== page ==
JOHANNESBURG—Saudi Arabia has made a $1 billion bid for a broad partnership with South African state-owned defense group Denel that would include acquisition of a minority stake in a joint venture with Germany’s Rheinmetall, a source familiar with the offer said.
Currently heavily dependent on imports, Saudi Arabia, the world’s third-largest defense spender, is seeking partnerships to develop its own domestic defense industry with the goal of localizing half of its military spending by 2030.
Saudi Arabian Military Industries (SAMI), the kingdom’s state defense company, told Reuters last month that it was in discussions with all major South African firms and aimed to conclude the first deals by the end of this year.
According to the source, who asked not to be named due to the sensitivity of the talks, Saudi Arabia was targeting Denel’s 49 percent stake in Rheinmetall Denel Munition (RDM).
RDM is a South African-based joint venture formed in 2008 between Denel and Rheinmetall Waffe Munition GmbH, which holds the remaining 51 percent stake. It specializes in the development, design, and manufacture of medium and large-caliber ammunition including artillery shells.
A Rheinmetall spokesman declined to comment. The German government is currently reviewing all arms sales to Saudi Arabia after the killing of journalist Jamal Khashoggi in the Saudi consulate in Istanbul.
Industry sources said RDM operates independently and is subject to South African law, which means exports from the unit are not subject to German government oversight. The sources said they did not expect that a change in the ownership of the venture would require a German government review.
Under the Saudi offer, SAMI would also finance research and development in other Denel divisions including Denel Dynamics, which develops and produces tactical missiles and precision-guided weapons.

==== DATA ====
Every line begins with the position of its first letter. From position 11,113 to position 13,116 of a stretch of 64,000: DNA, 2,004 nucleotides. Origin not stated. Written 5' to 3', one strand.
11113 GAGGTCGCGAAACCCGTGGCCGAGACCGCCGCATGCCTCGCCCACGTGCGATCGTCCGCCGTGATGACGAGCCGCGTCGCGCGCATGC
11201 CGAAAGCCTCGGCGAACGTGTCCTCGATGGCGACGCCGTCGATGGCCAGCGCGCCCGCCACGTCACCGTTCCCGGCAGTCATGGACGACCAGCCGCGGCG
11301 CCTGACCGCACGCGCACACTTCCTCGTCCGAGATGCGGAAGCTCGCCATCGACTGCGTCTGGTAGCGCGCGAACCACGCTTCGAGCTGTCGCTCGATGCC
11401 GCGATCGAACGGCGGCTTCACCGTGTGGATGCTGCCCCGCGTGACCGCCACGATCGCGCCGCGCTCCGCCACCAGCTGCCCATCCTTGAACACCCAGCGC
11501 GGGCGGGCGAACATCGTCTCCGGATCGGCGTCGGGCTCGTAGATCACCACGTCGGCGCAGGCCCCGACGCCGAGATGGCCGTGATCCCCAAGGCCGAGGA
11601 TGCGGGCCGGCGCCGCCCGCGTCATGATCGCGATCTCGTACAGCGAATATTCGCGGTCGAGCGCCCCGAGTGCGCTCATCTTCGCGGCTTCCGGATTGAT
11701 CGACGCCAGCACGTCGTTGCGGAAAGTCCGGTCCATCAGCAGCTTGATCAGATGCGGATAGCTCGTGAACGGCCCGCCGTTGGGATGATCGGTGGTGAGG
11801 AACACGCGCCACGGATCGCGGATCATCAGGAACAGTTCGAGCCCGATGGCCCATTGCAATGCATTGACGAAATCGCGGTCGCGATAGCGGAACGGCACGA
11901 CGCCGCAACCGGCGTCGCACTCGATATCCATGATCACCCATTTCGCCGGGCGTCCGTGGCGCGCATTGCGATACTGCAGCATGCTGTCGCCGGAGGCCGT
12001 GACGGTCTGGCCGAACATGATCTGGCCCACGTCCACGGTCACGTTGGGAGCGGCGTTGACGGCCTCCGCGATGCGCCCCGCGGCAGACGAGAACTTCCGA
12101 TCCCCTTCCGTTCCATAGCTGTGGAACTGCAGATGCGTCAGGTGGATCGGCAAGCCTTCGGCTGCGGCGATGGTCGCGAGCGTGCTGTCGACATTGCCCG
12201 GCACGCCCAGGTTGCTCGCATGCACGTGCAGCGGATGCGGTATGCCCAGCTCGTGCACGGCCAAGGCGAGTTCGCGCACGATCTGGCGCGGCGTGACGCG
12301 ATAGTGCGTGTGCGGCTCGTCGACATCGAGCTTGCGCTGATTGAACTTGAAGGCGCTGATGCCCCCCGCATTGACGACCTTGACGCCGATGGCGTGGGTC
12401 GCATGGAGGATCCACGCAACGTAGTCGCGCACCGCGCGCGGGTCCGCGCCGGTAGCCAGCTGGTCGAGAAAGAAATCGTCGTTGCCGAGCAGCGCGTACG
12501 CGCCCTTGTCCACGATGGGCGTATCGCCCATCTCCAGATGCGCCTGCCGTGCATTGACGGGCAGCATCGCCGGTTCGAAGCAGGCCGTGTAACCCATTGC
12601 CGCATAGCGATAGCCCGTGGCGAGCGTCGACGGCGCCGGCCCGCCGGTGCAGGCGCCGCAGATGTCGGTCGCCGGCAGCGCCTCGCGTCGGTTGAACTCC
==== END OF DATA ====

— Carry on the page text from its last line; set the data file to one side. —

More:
Denel and SAMI would share intellectual property and under a new joint venture would target defense export markets in the Middle East and North Africa.
Finally, Saudi Arabia—already a top Denel customer for military vehicles, artillery munitions, and radar equipment—would purchase a certain amount of the group’s production. The Saudis expect an answer from the South African authorities by the end of December.
“Saudi Arabia has made a unique business proposition to the South African government. As our discussions are not finalised yet we cannot provide any comment,” SAMI CEO Andreas Schwer wrote in response to Reuters’ questions.
‘Ripe for Partnerships’
South African President Cyril Ramaphosa last week said Denel was “ripe for joint-venture partnerships”. But he added that the government had not yet weighed the Saudi bid or proposals from what he said were a number of other suitors looking to partner with Denel.
A Denel spokesperson would not comment on any specific bid, saying that such negotiations take place on a state-to-state basis.
Ramaphosa’s spokeswoman Khusela Diko said the president would only make a decision on the Saudi offer to partner with Denel once it was discussed by cabinet.
“No decision has been made yet,” Diko told Reuters.
The source with knowledge of the Saudi bid told Reuters that Rheinmetall informally approached Denel’s board last year aiming to deepen its collaboration with the company.
The source said Rheinmetall had, like Saudi Arabia, expressed interest in acquiring Denel’s minority stake in RDM and other Denel divisions but was rebuffed.
Rheinmetall declined to comment.
Denel is grappling with an acute liquidity crunch and is struggling to pay salaries and deliver on roughly 18 billion rand ($1.29 billion) of outstanding orders.
Following seven years of modest profits, the company said last week it had made an operating loss of 1.7 billion rand in the 2017/18 financial year.
Sector observers say finding an equity partner is essential to Denel’s survival.
However, the interest in the company from Saudi Arabia, which is accused of committing abuses in the war in Yemen and has admitted responsibility for Khashoggi’s death, has spawned public debate in South Africa.
South African Foreign Minister Lindiwe Sisulu said last month human rights would be considered in any deliberations over a potential Saudi deal.
By Joe Bavier & Alexander Winning